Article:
Adolescence is a time for change. Many changes occur during adolescence developmentally. These include changes in the body, the brain, and in emotions. These changes allow for our children to be able to launch into adulthood prepared to be successful in life. As parents, we need to recognize that our children still need us but our role in their life begins to change. Often we fail to recognize that developmentally, they are starting to want to make their own decisions about their life. They are perhaps seeking ideas or suggestions for us rather than having us tell them what to do or solve their problems for them. Sometimes they are just looking to tell us how they are feeling about a problem and get validation, not a lecture on how to solve it for them.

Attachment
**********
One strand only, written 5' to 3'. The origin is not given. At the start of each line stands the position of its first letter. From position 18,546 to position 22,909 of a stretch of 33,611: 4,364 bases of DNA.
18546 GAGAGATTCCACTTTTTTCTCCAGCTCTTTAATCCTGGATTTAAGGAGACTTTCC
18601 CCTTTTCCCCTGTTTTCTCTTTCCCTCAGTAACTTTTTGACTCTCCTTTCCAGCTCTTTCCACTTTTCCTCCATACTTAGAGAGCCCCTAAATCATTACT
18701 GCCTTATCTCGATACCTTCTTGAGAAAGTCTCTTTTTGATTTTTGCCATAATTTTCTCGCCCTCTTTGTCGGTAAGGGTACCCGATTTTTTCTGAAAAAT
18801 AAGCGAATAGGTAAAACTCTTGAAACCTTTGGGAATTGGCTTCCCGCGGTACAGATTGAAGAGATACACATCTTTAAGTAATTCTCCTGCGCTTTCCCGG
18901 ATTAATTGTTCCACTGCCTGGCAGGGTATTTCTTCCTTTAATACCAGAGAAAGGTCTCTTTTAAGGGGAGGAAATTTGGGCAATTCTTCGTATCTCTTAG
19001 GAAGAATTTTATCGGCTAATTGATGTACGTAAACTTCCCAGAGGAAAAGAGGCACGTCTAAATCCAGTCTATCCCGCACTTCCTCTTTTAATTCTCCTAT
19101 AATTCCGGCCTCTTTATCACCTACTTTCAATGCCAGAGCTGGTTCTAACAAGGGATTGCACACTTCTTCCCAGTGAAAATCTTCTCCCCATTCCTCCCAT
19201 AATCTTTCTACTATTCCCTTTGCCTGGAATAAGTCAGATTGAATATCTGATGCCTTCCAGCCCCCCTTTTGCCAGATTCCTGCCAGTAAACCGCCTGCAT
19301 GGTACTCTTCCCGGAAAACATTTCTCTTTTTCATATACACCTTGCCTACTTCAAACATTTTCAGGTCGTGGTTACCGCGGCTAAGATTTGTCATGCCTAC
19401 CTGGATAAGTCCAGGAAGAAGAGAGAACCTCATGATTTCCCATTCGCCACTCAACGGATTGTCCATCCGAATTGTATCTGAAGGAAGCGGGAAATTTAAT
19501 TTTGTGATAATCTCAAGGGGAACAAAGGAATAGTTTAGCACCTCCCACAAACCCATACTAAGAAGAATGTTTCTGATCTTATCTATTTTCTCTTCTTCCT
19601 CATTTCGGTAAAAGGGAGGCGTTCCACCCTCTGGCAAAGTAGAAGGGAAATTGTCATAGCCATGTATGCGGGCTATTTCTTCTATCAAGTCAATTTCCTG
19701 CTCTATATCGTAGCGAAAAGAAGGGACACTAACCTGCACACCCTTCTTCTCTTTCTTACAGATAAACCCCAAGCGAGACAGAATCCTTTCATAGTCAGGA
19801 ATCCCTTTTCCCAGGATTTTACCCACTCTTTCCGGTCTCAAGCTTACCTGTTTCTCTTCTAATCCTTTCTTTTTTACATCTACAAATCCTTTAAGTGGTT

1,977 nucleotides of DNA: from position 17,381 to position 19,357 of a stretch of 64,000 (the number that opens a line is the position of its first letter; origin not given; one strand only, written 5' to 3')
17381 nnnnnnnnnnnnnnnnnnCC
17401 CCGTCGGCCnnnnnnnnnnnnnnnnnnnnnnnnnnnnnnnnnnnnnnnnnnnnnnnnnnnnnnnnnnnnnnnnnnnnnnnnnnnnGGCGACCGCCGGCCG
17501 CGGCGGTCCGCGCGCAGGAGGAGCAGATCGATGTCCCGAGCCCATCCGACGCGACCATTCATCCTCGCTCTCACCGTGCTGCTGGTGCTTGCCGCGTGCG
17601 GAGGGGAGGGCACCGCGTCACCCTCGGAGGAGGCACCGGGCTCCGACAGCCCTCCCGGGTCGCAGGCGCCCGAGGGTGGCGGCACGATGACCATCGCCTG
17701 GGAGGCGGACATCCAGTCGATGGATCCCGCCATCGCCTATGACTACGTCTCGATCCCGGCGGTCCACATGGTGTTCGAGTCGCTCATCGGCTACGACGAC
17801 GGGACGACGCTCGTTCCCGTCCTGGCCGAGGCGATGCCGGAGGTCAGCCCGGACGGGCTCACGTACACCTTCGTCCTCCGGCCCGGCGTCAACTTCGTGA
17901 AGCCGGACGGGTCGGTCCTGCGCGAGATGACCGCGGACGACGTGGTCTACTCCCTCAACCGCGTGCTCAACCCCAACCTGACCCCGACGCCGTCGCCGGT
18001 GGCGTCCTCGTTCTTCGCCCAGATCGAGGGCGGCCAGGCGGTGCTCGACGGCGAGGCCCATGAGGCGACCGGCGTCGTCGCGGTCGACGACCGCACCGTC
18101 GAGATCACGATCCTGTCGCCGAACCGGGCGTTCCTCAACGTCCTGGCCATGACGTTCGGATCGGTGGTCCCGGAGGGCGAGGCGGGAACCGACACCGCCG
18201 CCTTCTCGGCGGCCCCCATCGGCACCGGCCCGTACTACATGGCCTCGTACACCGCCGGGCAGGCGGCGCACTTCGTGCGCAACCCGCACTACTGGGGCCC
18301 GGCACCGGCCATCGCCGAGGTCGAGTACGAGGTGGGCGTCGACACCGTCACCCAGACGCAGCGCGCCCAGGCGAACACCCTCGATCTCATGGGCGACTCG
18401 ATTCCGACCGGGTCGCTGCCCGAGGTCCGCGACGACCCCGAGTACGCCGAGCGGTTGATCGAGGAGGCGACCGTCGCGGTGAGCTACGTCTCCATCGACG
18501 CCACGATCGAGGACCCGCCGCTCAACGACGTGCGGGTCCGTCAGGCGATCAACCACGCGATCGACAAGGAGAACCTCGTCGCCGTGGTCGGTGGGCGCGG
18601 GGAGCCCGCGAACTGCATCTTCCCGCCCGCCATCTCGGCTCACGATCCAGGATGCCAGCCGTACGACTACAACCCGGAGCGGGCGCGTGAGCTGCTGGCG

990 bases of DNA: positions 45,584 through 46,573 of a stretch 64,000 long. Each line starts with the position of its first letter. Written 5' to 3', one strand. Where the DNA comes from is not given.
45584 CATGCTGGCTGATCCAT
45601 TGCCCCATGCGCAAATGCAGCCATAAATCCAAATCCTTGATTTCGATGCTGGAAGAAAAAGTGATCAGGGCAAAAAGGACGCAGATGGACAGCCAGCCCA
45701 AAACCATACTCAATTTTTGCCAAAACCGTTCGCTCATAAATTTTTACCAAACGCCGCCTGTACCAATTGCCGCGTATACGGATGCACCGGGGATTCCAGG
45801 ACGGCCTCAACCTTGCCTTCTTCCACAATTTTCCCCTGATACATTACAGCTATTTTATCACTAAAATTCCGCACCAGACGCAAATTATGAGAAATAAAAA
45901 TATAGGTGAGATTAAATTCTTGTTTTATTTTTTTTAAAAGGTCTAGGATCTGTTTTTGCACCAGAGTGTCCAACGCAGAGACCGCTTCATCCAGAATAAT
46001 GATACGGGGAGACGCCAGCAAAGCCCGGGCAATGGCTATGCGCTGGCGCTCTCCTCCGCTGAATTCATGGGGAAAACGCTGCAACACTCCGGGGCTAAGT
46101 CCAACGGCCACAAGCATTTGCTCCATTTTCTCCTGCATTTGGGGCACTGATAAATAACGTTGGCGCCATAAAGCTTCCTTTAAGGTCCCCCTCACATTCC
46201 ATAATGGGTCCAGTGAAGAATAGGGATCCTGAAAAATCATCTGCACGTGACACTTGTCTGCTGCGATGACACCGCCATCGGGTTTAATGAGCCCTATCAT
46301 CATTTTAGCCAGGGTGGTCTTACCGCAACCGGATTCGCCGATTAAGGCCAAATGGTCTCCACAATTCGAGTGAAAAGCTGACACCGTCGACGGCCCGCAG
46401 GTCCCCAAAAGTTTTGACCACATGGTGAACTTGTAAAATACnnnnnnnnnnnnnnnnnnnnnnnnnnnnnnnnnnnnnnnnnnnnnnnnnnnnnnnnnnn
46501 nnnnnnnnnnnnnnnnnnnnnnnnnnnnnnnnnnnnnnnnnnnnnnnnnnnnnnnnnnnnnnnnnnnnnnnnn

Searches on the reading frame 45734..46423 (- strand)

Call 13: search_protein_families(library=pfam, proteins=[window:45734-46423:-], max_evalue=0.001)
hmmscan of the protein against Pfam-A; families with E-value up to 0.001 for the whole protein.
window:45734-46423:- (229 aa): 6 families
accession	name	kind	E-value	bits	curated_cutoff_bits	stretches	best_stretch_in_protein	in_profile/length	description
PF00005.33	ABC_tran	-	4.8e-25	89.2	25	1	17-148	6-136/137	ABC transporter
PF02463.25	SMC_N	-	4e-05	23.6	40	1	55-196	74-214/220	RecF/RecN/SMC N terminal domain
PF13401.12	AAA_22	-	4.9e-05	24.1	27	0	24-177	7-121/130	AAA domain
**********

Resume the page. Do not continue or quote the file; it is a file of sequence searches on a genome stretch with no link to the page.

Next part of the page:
As I explain to adolescents, it’s sometimes difficult as a parent to know when to switch the “taking care of” button off. We are so used to taking care of, thinking about, and being responsible for our children as they come into this world because we have been their primary caregivers from birth. We had to take care of all their needs as infants. It’s our job to keep them safe and secure. But developmentally, we don’t have an “off” button that occurs for us the way the adolescent has for his/her desire to leave the nest and start exploring life for themselves. We have to find that balance of still being in protective mode, but begin to start allowing them to learn how to solve their problems and think through situations on their own. If there is one observation I have made in the last 25 years of working with families, it’s that children today often don’t develop the problem solving skills they are going to need in life. They also lack the confidence in themselves to enter adulthood, feeling anxious and uncertain that they can handle what life may deliver them. By allowing them to learn how to solve their own problems while still at home, will help develop these skills and give them more confidence in themselves while they are still safely at home. Always keep in mind our job, as I see it, is to “Prepare the Child for the Path, not the Path for the Child”.